What do marketing business alignment and design thinking have in common?

There’s a distinct noise building at the moment around the concept of design thinking and its application to management as a way of improving how companies are structured for optimal workflow, productivity, innovation and, importantly, competitive advantage.

If you are not familiar with design thinking, it is a fairly straight forward concept of applying the traditional design process utilised in product development, architecture, engineering and technology – such as stakeholder engagement, solutions modelling, prototype development and a focus on user experience (including emotional ones), and applying it across the total business.

Pepsico and Samsung are doing it to connect with their customers, both with much success, even though their transition to this business model was internally challenging and met with some initial resistance. But that’s to be expected as the real end goal when you apply this type of design thinking to the management of a business is change – at a cultural, organisational, resource and management level. Which is pretty much exactly the same as a TrinityP3 Marketing Business Alignment.

I have been a consultant with TrinityP3 for the past 12 months or so. During that time I have worked on multiple marketing business alignments that have seen me working closely with large, complex organisations to gain insight and understanding into how well their marketing is structured, and what they could do better – both internally and externally through supplier relationships.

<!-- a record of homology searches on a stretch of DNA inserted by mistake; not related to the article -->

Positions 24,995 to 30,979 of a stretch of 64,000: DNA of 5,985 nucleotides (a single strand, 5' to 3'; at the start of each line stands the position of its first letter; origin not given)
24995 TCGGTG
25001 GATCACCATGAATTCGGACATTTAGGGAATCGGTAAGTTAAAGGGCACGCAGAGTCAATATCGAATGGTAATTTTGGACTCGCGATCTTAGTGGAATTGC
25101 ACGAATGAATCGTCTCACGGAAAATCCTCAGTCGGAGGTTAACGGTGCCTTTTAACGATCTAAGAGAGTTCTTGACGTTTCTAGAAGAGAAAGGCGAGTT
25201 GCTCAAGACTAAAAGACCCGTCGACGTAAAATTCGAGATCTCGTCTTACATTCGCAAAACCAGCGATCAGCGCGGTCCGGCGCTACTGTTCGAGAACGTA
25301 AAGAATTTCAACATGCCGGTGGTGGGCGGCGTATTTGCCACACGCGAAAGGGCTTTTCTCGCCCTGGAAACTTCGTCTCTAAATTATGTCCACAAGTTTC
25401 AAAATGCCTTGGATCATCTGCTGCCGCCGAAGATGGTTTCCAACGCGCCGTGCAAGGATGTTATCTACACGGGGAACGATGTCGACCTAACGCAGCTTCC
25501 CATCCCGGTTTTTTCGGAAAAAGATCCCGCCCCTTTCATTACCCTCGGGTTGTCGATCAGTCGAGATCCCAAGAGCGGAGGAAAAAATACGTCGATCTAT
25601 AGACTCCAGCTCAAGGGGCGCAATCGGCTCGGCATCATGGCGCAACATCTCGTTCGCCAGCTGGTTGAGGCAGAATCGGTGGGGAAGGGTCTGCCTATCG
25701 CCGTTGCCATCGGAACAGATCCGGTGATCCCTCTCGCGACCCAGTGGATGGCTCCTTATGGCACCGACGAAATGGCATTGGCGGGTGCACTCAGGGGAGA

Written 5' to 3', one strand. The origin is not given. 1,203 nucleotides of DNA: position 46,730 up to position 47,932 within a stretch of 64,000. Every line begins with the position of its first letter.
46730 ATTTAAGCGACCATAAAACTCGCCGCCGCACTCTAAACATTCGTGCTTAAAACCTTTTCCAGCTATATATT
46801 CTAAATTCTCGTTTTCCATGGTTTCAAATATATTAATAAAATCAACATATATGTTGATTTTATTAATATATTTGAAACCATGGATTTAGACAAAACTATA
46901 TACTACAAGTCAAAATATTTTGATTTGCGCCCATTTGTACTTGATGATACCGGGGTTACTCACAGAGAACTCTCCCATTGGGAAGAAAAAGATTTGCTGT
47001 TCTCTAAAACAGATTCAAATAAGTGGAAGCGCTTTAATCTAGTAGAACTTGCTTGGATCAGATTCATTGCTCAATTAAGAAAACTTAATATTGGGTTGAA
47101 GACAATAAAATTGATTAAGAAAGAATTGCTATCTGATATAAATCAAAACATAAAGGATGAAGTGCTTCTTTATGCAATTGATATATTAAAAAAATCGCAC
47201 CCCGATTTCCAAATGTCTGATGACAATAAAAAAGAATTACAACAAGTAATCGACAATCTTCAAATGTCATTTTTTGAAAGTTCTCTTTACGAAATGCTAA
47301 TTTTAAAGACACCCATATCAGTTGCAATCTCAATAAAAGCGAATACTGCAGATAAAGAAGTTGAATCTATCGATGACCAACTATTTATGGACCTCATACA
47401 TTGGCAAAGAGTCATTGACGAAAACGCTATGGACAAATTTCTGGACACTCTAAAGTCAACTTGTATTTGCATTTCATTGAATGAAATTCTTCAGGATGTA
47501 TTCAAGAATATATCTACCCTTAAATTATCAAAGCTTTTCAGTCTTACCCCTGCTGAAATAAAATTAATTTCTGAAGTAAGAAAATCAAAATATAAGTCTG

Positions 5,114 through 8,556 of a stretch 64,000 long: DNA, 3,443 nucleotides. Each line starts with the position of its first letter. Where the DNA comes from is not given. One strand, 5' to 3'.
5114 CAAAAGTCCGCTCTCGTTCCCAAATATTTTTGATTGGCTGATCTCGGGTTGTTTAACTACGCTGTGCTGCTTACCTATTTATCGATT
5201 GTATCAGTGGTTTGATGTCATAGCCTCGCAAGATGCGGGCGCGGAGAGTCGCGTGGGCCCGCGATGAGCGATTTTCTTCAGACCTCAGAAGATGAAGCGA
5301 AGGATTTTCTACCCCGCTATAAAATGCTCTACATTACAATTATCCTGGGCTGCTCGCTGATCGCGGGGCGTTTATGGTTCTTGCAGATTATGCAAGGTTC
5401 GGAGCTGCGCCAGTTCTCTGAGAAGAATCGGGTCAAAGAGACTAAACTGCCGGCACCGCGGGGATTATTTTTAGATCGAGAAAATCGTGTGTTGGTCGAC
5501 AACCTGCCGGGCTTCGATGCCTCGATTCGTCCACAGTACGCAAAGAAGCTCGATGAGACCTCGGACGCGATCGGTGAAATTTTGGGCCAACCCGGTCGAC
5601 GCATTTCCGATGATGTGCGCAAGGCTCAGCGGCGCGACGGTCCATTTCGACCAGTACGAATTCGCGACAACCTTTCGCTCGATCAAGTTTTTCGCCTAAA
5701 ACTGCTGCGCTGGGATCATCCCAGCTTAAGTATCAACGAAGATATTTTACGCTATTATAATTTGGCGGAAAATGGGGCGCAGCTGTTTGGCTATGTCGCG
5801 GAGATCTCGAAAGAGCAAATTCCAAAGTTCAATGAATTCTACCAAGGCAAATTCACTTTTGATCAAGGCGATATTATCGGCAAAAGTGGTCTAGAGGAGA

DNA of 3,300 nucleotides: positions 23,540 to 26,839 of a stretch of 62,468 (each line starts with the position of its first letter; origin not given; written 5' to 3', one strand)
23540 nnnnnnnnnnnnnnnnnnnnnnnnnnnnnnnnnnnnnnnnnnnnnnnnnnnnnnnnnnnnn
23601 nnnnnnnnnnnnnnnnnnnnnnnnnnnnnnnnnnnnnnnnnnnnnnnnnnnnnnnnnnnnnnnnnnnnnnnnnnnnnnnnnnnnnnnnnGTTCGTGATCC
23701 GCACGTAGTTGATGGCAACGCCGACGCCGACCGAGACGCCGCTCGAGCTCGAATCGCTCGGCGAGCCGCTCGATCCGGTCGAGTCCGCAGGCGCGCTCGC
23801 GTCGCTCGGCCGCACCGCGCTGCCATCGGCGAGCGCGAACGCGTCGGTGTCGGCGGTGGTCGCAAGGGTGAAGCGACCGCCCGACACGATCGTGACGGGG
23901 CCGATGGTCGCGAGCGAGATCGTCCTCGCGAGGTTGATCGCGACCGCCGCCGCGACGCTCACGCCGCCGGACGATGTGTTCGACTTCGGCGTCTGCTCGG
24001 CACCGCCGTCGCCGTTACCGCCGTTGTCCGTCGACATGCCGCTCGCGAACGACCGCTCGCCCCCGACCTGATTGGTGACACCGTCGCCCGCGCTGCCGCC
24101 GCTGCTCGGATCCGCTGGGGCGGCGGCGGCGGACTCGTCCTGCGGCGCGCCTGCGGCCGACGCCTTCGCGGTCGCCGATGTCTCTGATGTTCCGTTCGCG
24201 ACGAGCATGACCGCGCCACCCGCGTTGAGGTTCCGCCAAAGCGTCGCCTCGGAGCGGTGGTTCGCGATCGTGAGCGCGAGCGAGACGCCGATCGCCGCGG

Having started my marketing career in product development, what I have always found when I work on these business alignments, is how very, very similar the process we undertake is to that of product development, from go to whoa.

So, how is a TrinityP3 marketing business alignment like product development and design thinking? Let me take you through the process.

The deep dive

It takes strength of character and confidence to bring in external help, and what we often find during these deep dives is that the business can no longer see the forest for the trees. This could be due to multiple reasons, including but not limited to a recent change in management or ownership, rapid market growth, rapid team growth or internal restructuring.

Once we are engaged by a client we undertake a painstakingly thorough analysis of the current situation from multiple perspectives, starting with the project initiator, across management teams and down into the day to day marketing teams.

We openly solicit feedback on how things are currently run and how individuals within the business think they should be run. We do this because amongst the team’s feedback are usually concise and relevant observations that can benefit a business.

At every step of this deep dive, we engage the key stakeholders to assess their level of awareness to the issues we are uncovering. What we end up with is a picture of what is working and not working with the current ‘design’, which is then compared to the project initiator’s brief to see if this was the picture they were seeing also.

Design the solutions

Back at TrinityP3 headquarters we meticulously analyse the information we have gathered to identify gaps, issues, wins and failures that will allow us to design solutions to help drive the business forward and keep them strategically on track.